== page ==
Carving a butterfly

Sometimes it’s quite fun to do something totally random on the spur of the moment.

For instance, this afternoon I made myself a new paper knife.

This came about because I’d been pruning the buddleja bushes in my garden, a task I’ve been meaning to do for several weeks.  Today has been a lovely sunny day and I didn’t have to go out or do anything much else, so it seemed like a very good opportunity.  Following advice I found on several websites after a quick Google search, I went for fairly heavy pruning.  This resulted in quite a lot of material cut off, including several fairly chunky bits.

It occurred to me that the bigger offcut pieces might work quite well for whittling, a hobby that I’ve been meaning to try for quite a while (I did a little bit when I was growing up, but nothing serious).

One piece in particular, with a beautifully curved and slightly gnarled end, struck me as having potential to make quite a nice paper knife, and it just so happened that I was in need of a new one of those for my office since someone seems to have walked off with my old one several months ago.

Since the weather was so fine and it seemed a shame to waste it by going back inside the house straight away, I decided to strike while the iron was hot and so I grabbed my penknife and set to work out in the garden.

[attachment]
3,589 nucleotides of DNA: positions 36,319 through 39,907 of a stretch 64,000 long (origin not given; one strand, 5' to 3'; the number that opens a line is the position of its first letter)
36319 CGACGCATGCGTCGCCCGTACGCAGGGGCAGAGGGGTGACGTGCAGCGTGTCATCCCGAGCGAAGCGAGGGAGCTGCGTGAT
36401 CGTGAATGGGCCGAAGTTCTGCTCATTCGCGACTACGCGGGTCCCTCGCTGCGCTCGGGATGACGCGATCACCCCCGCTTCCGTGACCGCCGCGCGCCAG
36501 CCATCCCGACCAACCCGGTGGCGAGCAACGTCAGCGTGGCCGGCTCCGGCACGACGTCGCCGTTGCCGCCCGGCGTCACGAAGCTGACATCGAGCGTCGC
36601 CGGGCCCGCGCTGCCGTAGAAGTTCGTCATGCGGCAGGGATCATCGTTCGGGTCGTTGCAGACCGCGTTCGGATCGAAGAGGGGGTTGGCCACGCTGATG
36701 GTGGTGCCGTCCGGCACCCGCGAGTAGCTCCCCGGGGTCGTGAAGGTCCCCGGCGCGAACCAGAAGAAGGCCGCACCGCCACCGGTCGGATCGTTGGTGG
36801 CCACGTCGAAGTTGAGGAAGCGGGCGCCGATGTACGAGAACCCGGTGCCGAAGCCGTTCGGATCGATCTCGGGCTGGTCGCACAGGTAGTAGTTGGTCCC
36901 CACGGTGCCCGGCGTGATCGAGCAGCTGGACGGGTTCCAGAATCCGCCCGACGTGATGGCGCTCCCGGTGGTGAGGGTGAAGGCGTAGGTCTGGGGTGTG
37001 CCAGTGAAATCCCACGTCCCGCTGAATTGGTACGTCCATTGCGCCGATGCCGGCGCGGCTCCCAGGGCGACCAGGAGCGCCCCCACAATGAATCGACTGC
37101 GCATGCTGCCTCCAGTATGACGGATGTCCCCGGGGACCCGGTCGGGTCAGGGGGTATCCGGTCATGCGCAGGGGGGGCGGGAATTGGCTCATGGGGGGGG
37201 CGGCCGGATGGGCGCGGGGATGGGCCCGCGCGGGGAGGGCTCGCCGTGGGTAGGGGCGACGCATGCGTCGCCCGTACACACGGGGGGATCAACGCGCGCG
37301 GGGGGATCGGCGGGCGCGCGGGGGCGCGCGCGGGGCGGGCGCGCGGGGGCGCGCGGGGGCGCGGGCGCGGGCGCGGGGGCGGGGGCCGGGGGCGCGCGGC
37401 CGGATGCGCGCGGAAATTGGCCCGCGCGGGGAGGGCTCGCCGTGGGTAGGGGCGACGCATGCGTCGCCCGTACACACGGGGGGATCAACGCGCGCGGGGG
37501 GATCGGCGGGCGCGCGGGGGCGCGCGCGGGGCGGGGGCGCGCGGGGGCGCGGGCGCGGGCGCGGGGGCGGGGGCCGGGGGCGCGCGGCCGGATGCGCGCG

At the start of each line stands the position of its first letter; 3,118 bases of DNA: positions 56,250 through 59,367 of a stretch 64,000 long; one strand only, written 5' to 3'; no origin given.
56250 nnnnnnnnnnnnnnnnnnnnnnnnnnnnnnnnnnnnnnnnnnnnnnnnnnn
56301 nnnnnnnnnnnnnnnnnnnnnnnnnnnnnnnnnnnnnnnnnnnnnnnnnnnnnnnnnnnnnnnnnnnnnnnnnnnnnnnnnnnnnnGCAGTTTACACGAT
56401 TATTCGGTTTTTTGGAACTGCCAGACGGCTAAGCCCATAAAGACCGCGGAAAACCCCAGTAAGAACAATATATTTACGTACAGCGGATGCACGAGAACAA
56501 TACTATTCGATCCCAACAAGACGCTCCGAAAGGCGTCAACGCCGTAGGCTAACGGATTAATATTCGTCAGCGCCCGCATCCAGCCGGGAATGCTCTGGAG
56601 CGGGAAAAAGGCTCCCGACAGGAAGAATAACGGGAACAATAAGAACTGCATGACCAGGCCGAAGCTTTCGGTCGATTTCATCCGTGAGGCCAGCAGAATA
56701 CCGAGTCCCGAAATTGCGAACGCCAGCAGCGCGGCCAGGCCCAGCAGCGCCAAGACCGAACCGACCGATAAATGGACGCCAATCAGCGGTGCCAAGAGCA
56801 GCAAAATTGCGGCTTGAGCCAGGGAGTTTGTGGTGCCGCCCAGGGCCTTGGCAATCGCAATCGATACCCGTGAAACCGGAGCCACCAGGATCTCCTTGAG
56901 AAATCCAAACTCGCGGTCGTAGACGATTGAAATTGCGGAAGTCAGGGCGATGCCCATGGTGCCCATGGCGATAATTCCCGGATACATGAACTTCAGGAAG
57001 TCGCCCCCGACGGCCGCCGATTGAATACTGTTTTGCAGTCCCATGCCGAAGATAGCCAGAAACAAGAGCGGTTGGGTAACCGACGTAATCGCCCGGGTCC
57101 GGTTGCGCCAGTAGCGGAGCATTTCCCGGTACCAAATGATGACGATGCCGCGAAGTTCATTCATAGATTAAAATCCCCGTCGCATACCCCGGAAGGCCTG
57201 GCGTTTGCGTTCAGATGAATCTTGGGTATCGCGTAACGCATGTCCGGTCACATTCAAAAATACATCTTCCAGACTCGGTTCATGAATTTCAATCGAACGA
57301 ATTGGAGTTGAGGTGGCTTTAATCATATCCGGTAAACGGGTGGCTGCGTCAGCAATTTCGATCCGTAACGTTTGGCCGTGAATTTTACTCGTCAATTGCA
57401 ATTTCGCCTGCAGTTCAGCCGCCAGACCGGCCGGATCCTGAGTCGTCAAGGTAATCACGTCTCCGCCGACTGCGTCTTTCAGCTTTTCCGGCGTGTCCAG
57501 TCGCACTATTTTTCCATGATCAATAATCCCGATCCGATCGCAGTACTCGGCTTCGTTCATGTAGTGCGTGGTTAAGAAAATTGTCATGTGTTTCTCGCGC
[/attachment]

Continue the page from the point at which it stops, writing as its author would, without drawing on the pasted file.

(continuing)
Actually, the first step (which I did in the garage) was to cut the piece of wood down to roughly the desired length using a saw.  I then decided that for the blade section it would be much quicker to saw away quite a lot of the excess material rather than trying to carve it all the way.  I suspect this may contravene some people’s strict definition of whittling but I don’t really care.

I didn’t make a note of the time I started or finished but I think it probably took a bit less than an hour of whittling to get the knife more-or-less how I wanted it.  I then finished it off with a little bit of gentle sanding (which again may be against some people’s whittling rules but, since I wasn’t taking part in a competition or intending to sell my work as a hand-whittled product, seemed to be a good way of getting a nice smooth finish that will make the paper knife much more practical and pleasant to use).